Simply Cherry Pie


Cherry pie

How many places do you cross every once on in a while that you have never really noticed? The other day, we came by a school’s forecourt with a tiny meadow that we have passed often already. It’s summer holidays in Berlin, and therefor the place was empty – and the grass had obviously not been cut since quite some time. In the corner of the little meadow, we recognized a small beautiful statue showing two young women cowering in the grass.

There had been no plaque or engraving indicating the name of the work or the artist, but we payed our tribute to it nevertheless and enjoyed the beautiful moment of discovery.

Friends - Statue, Berlin Mitte, July 2013

Friends – Statue, Berlin Mitte, July 2013

What you can’t see in the picture are some cherry trees that surrounded the scenery beautifully. Among all fruit trees I would love to have a cherry tree the most – it is one of my most beloved childhood remembrances that I picked dark, seducing cherries from a huge cherry tree in my grandmother’s garden. Of course the sight of the trees had inspired me to make some simple cherry pie right away.

Here’s my recipe


I’m not a refined baker, and this is a totally simple and quick, yet delicious recipe. Grease two small baking tins for tartes (14 cm diameter) and spread a bit of flour. Clean two handsful of cherries and take off the stones. Make a pound cake dough: mix 100 g whole spelt flour, sifted, with 50 g raw sugar, 5 g baking powder, ½ teaspoon ground vanilla bean, a pinch of salt, 75 g butter or margarine and 1 egg. Mix well and fill in the baking tins. Even the surface and press the cherries carefully into the dough. But into the preheated oven (175 °C) and bake for approximately 25 minutes. Take off and let cool down. Add as much powdered sugar as you like and serve.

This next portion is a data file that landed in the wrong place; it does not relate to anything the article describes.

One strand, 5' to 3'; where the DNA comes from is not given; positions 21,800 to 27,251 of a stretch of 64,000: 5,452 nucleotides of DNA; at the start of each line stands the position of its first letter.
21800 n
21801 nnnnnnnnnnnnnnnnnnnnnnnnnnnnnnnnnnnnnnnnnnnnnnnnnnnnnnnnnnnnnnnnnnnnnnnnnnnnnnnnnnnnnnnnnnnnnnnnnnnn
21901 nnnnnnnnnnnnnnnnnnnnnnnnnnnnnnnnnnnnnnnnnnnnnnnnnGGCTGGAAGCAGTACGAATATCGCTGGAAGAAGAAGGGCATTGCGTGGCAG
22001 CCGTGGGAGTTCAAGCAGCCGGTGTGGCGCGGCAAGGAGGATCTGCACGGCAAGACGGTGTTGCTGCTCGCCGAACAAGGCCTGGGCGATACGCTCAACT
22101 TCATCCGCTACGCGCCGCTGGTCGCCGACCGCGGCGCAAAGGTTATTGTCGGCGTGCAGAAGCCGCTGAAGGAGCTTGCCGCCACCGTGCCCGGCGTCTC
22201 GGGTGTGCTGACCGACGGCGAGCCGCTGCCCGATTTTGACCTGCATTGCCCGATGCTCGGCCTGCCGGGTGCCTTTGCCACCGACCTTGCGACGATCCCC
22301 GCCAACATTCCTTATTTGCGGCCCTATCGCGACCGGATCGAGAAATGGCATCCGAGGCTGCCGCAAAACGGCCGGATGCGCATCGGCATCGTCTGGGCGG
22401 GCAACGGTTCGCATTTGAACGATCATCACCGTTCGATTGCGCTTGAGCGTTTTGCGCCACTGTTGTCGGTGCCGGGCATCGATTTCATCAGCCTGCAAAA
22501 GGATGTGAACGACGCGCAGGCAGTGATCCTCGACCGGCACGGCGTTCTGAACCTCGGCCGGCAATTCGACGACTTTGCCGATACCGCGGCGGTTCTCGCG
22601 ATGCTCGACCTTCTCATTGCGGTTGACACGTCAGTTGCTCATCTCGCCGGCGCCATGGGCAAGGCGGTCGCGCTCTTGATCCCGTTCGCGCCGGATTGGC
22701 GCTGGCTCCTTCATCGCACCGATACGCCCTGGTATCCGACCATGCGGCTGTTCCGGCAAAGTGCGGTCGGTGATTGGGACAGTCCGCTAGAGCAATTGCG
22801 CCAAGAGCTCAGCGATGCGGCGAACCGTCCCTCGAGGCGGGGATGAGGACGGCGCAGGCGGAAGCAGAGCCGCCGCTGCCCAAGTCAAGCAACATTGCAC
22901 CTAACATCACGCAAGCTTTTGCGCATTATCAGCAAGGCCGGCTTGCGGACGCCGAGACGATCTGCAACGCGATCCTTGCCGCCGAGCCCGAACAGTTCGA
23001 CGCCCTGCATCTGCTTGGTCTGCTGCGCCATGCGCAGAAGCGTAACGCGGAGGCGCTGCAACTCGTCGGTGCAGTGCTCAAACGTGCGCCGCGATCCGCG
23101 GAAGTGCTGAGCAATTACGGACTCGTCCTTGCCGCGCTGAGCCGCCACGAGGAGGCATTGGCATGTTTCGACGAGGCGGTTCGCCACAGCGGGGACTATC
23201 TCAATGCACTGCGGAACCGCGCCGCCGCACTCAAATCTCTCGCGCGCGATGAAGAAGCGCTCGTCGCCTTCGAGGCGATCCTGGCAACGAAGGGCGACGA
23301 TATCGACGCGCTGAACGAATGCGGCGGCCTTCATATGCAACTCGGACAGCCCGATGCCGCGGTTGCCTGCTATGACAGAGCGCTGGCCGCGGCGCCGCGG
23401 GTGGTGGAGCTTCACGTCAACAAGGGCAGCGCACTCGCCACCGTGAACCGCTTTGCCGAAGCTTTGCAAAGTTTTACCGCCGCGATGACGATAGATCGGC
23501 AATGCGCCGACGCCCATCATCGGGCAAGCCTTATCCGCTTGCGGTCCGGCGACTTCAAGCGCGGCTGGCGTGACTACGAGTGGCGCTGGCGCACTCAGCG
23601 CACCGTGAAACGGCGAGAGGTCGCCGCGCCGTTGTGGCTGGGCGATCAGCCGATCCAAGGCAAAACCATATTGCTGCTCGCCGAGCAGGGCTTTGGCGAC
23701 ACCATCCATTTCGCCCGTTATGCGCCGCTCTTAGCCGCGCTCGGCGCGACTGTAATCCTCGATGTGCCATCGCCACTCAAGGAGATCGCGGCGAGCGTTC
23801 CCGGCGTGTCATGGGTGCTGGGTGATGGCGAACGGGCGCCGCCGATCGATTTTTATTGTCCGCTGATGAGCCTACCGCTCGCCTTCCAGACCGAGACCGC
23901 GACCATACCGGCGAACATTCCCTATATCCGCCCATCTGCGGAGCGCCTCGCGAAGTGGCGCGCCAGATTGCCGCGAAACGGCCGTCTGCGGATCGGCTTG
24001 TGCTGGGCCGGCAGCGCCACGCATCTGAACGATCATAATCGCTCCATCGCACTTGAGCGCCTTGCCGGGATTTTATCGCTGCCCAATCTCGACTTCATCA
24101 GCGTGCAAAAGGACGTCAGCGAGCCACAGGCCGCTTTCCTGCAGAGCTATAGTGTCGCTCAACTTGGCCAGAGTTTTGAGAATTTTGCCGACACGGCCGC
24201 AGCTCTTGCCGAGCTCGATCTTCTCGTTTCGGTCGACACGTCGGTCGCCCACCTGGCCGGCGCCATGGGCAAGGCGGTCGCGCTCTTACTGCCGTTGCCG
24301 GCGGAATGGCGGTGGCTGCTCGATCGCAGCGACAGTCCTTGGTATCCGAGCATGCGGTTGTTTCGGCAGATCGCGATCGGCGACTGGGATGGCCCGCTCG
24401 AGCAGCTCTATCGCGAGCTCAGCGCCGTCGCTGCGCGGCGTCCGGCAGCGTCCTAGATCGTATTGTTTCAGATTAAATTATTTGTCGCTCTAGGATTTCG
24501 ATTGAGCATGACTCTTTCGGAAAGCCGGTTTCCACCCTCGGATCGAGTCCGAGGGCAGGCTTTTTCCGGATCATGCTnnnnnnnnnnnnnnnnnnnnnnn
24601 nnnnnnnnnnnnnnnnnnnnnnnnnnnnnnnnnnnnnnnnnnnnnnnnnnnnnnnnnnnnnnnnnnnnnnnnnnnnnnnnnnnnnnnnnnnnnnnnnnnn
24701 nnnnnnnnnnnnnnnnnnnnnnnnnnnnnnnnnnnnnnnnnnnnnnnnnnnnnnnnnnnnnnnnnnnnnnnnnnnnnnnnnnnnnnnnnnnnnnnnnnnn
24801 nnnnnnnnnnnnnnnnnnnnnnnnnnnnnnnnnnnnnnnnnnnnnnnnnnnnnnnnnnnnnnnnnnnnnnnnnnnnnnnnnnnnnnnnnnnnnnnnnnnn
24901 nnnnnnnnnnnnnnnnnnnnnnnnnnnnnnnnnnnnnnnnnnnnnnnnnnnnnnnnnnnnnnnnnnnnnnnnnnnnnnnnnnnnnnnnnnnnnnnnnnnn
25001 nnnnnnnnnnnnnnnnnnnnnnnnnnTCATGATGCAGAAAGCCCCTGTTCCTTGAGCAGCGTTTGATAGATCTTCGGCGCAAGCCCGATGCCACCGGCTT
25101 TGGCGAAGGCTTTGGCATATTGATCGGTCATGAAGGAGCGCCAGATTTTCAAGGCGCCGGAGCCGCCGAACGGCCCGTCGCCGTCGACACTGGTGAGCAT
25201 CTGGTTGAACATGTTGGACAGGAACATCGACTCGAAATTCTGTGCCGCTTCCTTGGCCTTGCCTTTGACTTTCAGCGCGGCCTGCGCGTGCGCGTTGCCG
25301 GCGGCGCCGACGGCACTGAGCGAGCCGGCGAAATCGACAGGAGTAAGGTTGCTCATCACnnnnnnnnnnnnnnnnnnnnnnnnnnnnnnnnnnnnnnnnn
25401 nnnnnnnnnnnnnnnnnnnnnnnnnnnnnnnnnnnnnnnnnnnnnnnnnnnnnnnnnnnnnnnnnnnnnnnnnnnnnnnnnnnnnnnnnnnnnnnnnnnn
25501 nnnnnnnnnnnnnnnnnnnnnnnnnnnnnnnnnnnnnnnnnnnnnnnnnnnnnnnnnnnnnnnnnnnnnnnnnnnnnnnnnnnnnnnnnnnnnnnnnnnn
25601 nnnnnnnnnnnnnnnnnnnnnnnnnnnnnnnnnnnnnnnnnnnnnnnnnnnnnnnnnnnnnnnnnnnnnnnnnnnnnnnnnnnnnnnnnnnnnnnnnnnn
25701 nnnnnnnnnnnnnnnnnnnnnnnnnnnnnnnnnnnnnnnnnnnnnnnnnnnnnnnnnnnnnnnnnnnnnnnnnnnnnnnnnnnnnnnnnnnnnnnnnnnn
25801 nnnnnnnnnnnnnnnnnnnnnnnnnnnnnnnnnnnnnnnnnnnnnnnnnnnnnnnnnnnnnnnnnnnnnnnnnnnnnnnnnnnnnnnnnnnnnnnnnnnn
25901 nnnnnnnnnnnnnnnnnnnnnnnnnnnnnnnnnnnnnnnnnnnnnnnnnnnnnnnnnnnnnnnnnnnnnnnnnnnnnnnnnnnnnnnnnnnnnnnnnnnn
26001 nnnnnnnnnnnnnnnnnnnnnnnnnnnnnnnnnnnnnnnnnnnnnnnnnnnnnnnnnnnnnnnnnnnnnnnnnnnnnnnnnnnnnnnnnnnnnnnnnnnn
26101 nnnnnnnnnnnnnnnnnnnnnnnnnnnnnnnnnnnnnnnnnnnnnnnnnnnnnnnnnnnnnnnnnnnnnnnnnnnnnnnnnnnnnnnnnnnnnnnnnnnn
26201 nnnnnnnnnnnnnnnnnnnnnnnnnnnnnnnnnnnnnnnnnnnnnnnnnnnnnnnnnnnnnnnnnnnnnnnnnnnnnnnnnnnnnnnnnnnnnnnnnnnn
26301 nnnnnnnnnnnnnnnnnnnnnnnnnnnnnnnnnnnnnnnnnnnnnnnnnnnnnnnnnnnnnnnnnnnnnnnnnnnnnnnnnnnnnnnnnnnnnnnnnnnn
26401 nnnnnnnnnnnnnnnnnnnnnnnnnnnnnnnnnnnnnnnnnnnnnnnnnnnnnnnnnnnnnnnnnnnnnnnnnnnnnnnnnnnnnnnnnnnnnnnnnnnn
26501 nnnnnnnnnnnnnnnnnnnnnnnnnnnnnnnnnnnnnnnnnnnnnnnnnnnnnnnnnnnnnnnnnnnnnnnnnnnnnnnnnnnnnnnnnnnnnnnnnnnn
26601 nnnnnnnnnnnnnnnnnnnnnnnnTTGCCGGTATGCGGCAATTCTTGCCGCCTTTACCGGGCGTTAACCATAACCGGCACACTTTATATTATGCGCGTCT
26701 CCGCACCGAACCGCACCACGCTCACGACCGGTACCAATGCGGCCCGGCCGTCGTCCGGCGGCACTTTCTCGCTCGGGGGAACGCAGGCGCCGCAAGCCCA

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11 thoughts on “Simply Cherry Pie”

  1. magentratzerl says:

    Wonderful cakes! I love cherries. The cherrie-tress were the ones I loved most in my parents old garden. There was nothing better than eating the ripe cherries fresh from the tree…


  2. We used to sit in the tree of my best friends garden and eat so many cherries until our stomachs hurt…
    Beautiful tartes! I luckily own the same tins. 🙂 A wonderful summer week-end for you!


  3. Antje Radcke says:

    Indeed it is: childhood is inextricably linked with cherries. I see a huge cherry tree in our garden – however, the cherries were to be a kind of (german called) “glas”-cherries. Because of their yellow / light orange colour not so decorative but very delicious.
    Today I’m waiting and longing for the first cherries from Germany – as soon as I can buy them at my favorite organic-green.grocer I will buy them and try your cherry pie.
    By the way: Thanks a lot for the touching-me-pic of the statue!


    • You are surely right that childhood and cherries belong together, also regarding the comments that all tell of childhood rembrances. I don’t know Glaskirschen, but I did a little research – sounds similar to what I know as Knupperkirsche (the bright sort).
      Good luck with the first cherries in season and with the cake! Hope you will like it. And great that you like today’s urban pic!


  4. I love cherries as well. Unfortunately my grandparents had just a sour cherry tree! I can’t wait to get some and I cant wait to spit the pits with my boys! Hübsche Kuchen, schöne Frauen!


    • Spit the pits – there are things that never change, aren’t they ;-). I did so as well in my grannie’s garden – especially with the sour cherries (she also had sweet ones). Today I love sour cherries, but it’s indeed no kid’s stuff.
      Und wieder mal wäre eine Anmerkung von Dir eine schöne Post-Überschrift gewesen – beautiful cakes & beautiful girls ;-).


  5. Ach Gott, schon wieder ein Kindheitsgericht auf Deinem wunderbaren Blog! Und Deine Bilder sind so schön, wirklich toll, Claudia! Der Kirschenbaum in Nachbars Garten ist auch über und über voll mit dunkelroten Herzkirschen, so sind sie in greifbarer Nähe und doch unendlich weit entfernt 😉


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